The 2 ft (0.61 m) longer fuselage can seat 88 in single-class, and at 91 ft (28 m), the wingspan is 4 ft (1.2 m) shorter with the modified canted wingtip. The shorter span will allow operating at Colorado's Aspen/Pitkin County Airport, a popular tourist destination, the only in-production jet with the capability after the CRJ700 production ends. MITAC partner Triumph Group's structural optimization should remove 15% of the combined structural weight of the wing, aft fuselage, and empennage. Deliveries should begin in 2024.[62]

The M90 in its final configuration first flew on 18 March 2020, before joining the rest of the test fleet in Moses Lake.[63]

In May 2020, Mitsubishi halved the budget of the SpaceJet program for the year ending 31 March 2021. It confirmed its commitment to the baseline M90 version but is to reconsider the M100 in the light of the impact of the COVID-19 pandemic on the aviation industry.[64] All work on the SpaceJet outside Japan, including flight testing of the M90 at Moses Lake, was repatriated to the company's headquarters in Nagoya.[65] In October 2020, Mitsubishi announced a further budget reduction and a "temporary pause" to most SpaceJet activities other than type certification documentation while it assesses a "possible program restart".[1][66] Mitsubishi Aircraft should slash 95% of its employees from April 2021, leaving 150 employees, while the SpaceJet program budget was cut by half by 2020, from Y370 billion for FY2018, and will be down to Y20 billion ($194 million) from fiscal year 2021.[67]


Final Assembly Hangar in Nagoya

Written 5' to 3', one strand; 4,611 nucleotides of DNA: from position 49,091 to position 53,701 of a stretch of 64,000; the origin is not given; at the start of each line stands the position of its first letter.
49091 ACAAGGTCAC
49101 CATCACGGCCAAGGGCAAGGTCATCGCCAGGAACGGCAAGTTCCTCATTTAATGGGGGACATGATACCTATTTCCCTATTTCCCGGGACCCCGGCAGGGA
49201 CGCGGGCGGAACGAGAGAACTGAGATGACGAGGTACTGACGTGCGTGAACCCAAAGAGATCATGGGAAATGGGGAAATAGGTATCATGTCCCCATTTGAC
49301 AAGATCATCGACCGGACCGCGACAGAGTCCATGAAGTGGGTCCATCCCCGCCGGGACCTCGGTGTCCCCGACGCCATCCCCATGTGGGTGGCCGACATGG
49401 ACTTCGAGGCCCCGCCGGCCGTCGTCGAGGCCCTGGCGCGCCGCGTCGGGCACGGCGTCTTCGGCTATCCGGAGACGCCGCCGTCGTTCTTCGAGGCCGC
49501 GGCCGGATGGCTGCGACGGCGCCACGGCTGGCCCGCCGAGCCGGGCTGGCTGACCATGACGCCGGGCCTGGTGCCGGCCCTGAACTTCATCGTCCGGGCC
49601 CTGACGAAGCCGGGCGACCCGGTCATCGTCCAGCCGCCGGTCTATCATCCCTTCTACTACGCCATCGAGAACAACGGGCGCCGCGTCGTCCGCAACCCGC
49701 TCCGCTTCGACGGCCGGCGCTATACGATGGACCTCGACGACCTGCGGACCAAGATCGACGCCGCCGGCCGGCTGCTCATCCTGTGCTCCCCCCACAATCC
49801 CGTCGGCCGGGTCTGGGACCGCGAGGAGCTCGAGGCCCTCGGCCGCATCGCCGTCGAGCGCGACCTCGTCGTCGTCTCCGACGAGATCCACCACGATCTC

A new production facility for the aircraft was built at Komaki Airport in Nagoya, Japan, on land purchased from the government at a total cost of 60 billion yen.[68] The 2015 roll-out of the MRJ took place at Komaki, which had previously been the development site of the Mitsubishi A6M Zero fighter.[69]

Mitsubishi announced in June 2013 that it would establish a quality control facility in Illinois for the sourcing of MRJ components from the United States.[70][71]

MHI employs new production methods such as integral wing stringers, unusually tight tolerances, shot peening of curved surfaces, and vacuum assisted resin transfer molding, intended to increase quality and thus reduce expensive fault correction to keep price competitive.[72]

On 26 April 2017, the fifth MRJ was complete in ANA livery, lacking only engines and nose cone, aircraft number six and seven had their fuselage and wings joined without the tails, and the eighth, the first MRJ70, was at the assembly line start; Mitsubishi can manufacture 12 aircraft concurrently: in station one are joined fuselage sections, in station two the landing gear, wings and horizontal stabilisers are attached, in section three the major components are assembled, in outfitting takes place in section four and ground tests in station five, then the completed aircraft moves to painting.[39]